Good morning year 12 English class and Mrs Francis. Today my job is to explain to you the power of the texts I’ve chosen in context with the problem between black and white Australians.
We Are Going by Oodgeroo Noonuccal
They came in to the little town
A semi-naked band subdued and silent
All that remained of their tribe.
They came here to the place of their old bora ground
Where now the many white men hurry about like ants.
Notice of the estate agent reads: 'Rubbish May Be Tipped Here'. Now it half covers the traces of the old bora ring.
'We are as strangers here now, but the white tribe are the strangers. We belong here, we are of the old ways.
We are the corroboree and the bora ground,
We are the old ceremonies, the laws of the elders.
We are the wonder tales of Dream Time, the tribal legends told. We are the past, the hunts and the laughing games, the wandering camp fires. We are the lightening bolt over Gaphembah Hill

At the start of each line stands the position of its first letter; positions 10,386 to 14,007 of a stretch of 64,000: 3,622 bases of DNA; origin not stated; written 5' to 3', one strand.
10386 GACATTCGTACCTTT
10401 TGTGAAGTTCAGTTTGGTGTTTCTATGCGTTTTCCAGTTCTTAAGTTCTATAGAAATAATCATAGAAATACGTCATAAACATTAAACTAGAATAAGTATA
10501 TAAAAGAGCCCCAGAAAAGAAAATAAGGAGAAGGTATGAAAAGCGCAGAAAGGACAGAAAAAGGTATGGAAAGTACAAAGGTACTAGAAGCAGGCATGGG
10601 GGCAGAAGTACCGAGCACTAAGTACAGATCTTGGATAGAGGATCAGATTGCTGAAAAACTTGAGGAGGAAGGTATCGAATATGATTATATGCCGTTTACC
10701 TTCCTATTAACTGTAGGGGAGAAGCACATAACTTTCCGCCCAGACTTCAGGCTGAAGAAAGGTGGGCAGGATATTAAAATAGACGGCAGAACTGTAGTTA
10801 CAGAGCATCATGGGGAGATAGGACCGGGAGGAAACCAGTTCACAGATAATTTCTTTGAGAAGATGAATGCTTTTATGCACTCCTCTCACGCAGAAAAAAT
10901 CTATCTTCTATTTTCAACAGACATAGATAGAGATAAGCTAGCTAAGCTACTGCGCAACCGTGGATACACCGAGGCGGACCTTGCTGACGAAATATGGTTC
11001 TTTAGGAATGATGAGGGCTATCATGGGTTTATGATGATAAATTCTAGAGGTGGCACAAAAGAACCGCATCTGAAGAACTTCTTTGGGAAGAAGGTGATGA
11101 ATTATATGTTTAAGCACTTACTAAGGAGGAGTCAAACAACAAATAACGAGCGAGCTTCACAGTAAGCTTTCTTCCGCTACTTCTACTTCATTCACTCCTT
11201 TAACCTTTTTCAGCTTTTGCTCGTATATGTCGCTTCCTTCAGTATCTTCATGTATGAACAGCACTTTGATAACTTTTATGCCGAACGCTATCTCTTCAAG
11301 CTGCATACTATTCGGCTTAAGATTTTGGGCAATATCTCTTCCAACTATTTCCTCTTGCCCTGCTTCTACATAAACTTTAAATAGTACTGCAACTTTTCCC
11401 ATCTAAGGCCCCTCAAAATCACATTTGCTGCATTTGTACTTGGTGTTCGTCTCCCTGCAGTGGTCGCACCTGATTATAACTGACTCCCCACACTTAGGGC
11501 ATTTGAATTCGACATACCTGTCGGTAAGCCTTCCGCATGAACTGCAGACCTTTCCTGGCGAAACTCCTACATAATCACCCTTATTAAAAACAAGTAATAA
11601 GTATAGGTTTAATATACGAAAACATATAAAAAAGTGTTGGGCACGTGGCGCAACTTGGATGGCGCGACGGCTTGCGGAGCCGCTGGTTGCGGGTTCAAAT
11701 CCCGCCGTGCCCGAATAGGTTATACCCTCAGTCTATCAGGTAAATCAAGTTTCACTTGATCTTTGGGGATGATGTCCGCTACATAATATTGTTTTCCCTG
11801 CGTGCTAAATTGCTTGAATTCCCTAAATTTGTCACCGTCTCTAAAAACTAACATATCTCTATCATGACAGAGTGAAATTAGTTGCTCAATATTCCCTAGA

Quick and terrible,
And the Thunderer after him, that loud fellow.
We are the quiet daybreak paling the dark lagoon.
We are the shadow-ghosts creeping back as the camp fires burn low. We are nature and the past, all the old ways
Gone now and scattered.
The scrubs are gone, the hunting and the laughter.
The eagle is gone, the emu and the kangaroo are gone from this place. The bora ring is gone.
The corroboree is gone.
And we are going.'
Oodgeroo was born in 1920 on Stradbroke Island, Queensland, of the Noonuccal people of the Yuggera group. She was best known for her poetry, although she was also an actress, writer, teacher, artist and a campaigner for Aboriginal rights.
Oodgeroo shared with her father the Dreaming totem the carpet snake (Kabul) and his sense of injustice. Leaving school at the age of 13, Oodgeroo worked as a domestic servant until 1939,when she volunteered for service in the Australian Women's Army Service. Between 1961 and 1970, Oodgeroo achieved national prominence not...
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